Have you identified all stakeholders who will be affected by the system?

Have you looked outside the sets of readily perceivable users and stakeholders and found the people dealing with administration, installation, and support or training?

How do the team members know they have identified them all?

List of design and development constraints

Has the team identified all the constraints to be imposed on the system itself?

Has the team identified all the constraints to be imposed on the development process or project contracts?

Have all constraints sources (such as budget, product cost, political or contractual requirements, system requirements, environmental factors, regulations, staffing, software processes and tooling) been considered ?

List of actors

Have you found all the actors? That is, have you accounted for and modeled all the things (users, devices, other systems and applications) that interact with the system?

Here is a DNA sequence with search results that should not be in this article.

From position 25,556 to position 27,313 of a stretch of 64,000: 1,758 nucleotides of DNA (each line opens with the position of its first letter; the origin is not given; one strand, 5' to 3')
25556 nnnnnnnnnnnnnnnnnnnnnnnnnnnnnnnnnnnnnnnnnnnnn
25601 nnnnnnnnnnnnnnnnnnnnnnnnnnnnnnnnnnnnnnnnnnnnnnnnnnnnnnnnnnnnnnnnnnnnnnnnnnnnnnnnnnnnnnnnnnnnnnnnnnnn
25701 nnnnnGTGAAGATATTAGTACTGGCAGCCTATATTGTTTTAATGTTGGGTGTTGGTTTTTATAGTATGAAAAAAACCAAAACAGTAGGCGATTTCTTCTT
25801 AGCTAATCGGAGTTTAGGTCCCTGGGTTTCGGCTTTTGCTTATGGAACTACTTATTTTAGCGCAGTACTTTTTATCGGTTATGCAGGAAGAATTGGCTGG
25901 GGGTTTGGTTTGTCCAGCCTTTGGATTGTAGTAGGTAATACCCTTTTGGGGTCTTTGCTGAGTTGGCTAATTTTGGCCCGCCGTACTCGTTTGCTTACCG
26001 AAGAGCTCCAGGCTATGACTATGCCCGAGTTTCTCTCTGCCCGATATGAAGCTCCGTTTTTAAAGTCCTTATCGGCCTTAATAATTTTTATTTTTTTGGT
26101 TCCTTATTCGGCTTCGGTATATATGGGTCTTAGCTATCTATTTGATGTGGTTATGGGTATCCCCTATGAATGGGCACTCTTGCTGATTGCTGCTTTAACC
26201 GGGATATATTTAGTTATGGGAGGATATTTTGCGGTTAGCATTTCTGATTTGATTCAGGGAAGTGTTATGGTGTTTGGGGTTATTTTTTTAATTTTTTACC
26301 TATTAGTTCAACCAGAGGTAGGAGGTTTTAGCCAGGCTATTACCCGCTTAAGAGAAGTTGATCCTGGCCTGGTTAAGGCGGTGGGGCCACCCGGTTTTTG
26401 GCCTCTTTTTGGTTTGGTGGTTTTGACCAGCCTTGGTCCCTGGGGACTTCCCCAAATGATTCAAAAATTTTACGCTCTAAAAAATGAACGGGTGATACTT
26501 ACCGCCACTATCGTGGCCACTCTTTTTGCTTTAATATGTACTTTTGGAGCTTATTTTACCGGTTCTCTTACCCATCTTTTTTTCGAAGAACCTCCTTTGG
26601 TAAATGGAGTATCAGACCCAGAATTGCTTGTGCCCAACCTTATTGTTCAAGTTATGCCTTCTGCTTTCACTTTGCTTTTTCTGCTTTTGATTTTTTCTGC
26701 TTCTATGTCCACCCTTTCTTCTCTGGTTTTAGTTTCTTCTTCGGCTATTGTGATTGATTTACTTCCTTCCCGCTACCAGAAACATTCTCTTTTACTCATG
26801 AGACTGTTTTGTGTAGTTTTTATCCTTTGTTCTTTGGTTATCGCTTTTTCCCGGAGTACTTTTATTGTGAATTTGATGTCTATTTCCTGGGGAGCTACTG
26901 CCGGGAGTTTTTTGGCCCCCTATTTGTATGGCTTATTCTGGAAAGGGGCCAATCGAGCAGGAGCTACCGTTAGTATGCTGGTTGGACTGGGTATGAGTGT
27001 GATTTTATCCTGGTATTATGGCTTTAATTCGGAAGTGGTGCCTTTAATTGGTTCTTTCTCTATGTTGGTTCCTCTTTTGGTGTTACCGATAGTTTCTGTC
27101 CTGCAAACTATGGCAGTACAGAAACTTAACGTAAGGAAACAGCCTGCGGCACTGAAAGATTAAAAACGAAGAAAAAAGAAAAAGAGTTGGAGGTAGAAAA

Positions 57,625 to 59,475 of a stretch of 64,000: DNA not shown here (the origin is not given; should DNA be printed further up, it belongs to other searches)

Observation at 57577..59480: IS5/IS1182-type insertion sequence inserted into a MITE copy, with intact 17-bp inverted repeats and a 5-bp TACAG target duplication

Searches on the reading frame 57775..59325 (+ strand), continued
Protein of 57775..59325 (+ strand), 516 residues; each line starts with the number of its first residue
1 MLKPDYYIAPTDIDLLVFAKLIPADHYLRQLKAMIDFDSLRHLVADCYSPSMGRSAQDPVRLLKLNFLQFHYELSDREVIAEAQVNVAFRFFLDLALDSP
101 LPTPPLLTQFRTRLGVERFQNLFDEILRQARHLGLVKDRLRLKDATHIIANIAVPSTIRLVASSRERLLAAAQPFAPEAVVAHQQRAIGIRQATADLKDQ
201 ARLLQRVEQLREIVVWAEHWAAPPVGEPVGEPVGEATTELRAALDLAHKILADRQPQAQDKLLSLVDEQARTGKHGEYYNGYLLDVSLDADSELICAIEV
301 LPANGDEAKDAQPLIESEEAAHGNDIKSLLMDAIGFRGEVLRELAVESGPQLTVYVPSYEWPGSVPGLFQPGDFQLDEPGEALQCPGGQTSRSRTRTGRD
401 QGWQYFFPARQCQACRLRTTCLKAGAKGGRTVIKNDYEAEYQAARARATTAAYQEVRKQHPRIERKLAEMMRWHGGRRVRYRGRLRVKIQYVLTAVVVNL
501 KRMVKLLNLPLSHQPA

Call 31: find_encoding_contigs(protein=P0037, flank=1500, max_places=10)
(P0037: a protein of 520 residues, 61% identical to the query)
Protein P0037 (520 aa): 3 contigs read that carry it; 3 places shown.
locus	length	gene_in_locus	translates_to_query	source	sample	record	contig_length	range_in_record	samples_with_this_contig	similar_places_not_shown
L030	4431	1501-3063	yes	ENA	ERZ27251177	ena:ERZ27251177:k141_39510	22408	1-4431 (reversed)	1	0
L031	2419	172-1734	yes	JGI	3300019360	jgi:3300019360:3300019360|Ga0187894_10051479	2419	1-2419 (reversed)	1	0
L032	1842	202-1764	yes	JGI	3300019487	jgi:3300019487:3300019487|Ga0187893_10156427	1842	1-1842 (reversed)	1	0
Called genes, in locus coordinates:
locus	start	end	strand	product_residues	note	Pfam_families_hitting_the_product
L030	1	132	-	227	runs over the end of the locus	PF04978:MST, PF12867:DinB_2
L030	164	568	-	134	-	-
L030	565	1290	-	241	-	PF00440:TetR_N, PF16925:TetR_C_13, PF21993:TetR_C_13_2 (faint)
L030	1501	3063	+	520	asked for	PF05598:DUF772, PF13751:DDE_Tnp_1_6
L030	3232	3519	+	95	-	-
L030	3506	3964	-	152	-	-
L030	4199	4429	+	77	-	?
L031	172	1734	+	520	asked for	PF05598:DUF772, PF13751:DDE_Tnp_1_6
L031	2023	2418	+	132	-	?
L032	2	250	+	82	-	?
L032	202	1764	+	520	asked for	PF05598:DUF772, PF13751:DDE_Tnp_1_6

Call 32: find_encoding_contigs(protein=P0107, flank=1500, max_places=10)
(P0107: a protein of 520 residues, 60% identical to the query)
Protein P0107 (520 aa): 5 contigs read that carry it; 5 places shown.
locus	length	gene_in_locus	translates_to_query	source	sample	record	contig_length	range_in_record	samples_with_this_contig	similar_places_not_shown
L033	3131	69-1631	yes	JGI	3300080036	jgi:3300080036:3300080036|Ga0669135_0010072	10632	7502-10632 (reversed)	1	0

Is each actor involved with at least one use case?

Do any actors play similar roles in relation to the system? (If so, you should merge them into a single actor.)

Will a particular actor use the system in several completely different ways, or does the actor have several completely different purposes for using the use case? (If the actor uses the system in different ways, you should probably have more than one actor.)

Do the actors have intuitive and descriptive names? Can both users and customers understand the names ?

Business use-case model

Is a business use-case model required to understand the intended functions of the proposed system?

Is a business object model required to understand the entities involved in the business processes?

Does the team understand what specific functions will be allocated to the proposed system?

Table 29-3. Quality Assessment Checklist for Team Skill 2: Understanding User and Stakeholder Needs

Structured interview, process, and results

Was a structured interview employed?